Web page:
Sophie Kalagas

Sophie Kalagas

Magazine Editor / frankie Magazine

Media

Unique, cultural and endlessly progressive, sums up the female millennial bible that is frankie magazine. In the often predictable realm of women’s mags, frankie stands apart from the rest, with its mish-mash of music, fashion, craft, art and not to mention cultural content. It’s a rebel, and you know how we love rebels.

Name a girl that hasn’t grown up with this mag, that hasn’t plastered her walls with the mandatory posters, quotes and musings from esteemed artists such as Anke Knapper – no, we can’t either!

The women at the healm of frankie is the one and only Sophie Kalagas. Sophie’s rise to the top of the venerated publication makes her the second editor in its history. Before landing at frankie, Sophie held positions as an intern, online editor and editor at other tomes such as Marie Claire, Girlfriend and the popular, retired Lifelounge Magazine.

This eclectic soul loved high school, and was lucky to have ever encouraging teachers that supported her as she practised her craft. From writing her first novel at age seven (you’ll never guess what the topic was), to spending time in France as an exchange student, and through numerous work experience placements, today, we go back in time with Sophie as she recites her mammoth #careerstory.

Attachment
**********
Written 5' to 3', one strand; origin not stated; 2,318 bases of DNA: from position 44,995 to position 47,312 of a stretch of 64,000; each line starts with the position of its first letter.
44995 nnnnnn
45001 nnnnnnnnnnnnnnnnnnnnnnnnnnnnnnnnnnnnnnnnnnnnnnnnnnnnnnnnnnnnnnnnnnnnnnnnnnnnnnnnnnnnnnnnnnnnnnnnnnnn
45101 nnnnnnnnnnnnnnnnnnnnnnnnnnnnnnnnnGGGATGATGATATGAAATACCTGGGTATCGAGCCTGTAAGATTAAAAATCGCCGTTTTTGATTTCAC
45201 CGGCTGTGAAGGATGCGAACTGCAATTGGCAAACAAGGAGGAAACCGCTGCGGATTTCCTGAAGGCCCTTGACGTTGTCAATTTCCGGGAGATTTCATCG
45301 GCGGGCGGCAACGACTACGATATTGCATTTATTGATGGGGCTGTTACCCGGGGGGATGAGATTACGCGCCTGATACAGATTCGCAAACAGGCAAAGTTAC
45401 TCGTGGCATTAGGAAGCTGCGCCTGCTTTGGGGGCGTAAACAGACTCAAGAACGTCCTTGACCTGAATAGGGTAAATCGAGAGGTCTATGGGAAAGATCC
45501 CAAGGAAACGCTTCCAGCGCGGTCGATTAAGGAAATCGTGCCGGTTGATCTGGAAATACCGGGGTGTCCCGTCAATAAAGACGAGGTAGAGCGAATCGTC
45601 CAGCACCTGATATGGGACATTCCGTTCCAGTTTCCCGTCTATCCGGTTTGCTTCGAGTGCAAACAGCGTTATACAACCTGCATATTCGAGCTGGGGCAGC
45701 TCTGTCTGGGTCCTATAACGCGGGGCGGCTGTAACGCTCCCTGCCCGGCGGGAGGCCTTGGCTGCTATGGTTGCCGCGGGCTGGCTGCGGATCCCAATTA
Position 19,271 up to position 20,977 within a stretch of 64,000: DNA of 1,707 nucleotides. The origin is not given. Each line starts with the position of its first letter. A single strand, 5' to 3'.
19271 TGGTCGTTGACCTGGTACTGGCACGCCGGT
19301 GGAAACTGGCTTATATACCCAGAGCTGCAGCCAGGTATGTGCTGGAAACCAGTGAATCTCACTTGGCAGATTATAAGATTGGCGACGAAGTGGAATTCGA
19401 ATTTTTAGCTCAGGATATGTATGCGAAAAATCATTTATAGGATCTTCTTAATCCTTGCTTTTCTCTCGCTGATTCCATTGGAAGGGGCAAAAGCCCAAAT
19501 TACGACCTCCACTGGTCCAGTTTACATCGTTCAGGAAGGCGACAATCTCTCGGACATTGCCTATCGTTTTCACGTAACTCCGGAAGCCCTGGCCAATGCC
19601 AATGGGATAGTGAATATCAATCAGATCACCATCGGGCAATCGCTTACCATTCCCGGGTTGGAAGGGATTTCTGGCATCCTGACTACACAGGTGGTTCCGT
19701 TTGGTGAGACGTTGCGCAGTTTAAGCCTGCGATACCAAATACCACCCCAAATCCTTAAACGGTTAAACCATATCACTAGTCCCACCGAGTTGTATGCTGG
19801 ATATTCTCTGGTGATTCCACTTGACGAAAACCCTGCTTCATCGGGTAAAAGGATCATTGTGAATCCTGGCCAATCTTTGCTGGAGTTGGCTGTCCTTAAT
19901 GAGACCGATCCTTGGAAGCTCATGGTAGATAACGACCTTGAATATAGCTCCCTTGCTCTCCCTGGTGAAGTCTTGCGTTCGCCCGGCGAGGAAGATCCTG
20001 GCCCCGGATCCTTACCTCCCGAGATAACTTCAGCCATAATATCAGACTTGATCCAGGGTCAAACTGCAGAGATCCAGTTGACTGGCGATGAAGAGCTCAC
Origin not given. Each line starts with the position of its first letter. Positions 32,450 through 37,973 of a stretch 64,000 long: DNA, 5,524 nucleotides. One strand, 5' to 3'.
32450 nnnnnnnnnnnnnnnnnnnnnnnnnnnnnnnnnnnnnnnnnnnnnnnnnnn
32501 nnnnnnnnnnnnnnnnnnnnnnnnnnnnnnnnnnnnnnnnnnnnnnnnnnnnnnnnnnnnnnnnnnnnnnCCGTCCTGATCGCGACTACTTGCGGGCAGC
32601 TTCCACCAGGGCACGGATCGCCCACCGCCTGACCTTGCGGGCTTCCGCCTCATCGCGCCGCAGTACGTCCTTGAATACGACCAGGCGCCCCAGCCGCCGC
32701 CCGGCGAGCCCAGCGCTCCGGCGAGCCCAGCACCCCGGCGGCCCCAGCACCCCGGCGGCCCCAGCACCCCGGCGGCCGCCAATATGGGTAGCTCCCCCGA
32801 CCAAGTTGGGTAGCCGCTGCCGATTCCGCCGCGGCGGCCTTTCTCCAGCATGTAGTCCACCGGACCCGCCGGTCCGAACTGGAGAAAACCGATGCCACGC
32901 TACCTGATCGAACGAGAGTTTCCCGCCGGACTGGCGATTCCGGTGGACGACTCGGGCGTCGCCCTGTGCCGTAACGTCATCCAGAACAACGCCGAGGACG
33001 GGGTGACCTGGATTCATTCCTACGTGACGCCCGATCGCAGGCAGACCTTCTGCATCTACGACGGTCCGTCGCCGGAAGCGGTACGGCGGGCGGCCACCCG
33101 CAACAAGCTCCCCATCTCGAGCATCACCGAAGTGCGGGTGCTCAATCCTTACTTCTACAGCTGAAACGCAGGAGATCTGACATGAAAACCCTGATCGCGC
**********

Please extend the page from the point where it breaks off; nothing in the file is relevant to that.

This tale is for any girl dreaming of becoming a legendary magazine editor, but doesn’t know how to get there – yet!

Please meet Sophie Kalagas…

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Hi Sophie, to start can you tell us a bit about where you grew up and how your experience shaped the person you are, and the career that you are in today?

Though I’m a Sydneysider by birth, I’ve lived in Melbourne for as long as I can remember. Melbourne is a city that’s buzzing with arts and culture – we really value creativity, whether it be through art, writing, dance or theatre. I was always a pretty artistic kid, filling scrapbooks with drawings and poems, and took a lot of inspiration from the teen mags I used to buy. At primary school my teachers really encouraged my writing, too – I remember doing fun research projects and writing my first ‘novel’ at age seven about my Puppy Surprise toys going to the North Pole to meet Santa Claus.

Where did you go to High School and how was that experience for you?

I know it’s kind of dorky to admit it, but I really liked high school. I went to an all girls’ school in Melbourne’s eastern suburbs, and spent the six years in a happy little bubble. I’m quite competitive by nature, and set high standards for myself, so I worked pretty hard for the time I was there. My favourite subjects were psychology, forensic science and art, and I was part of the school band, choir, drama program and netball team. A highlight was going on exchange to France in year 10 – it was my first time out of the country, and really opened my eyes to what else was out there!

Did your high school play an important role in helping you choose your further education and future career?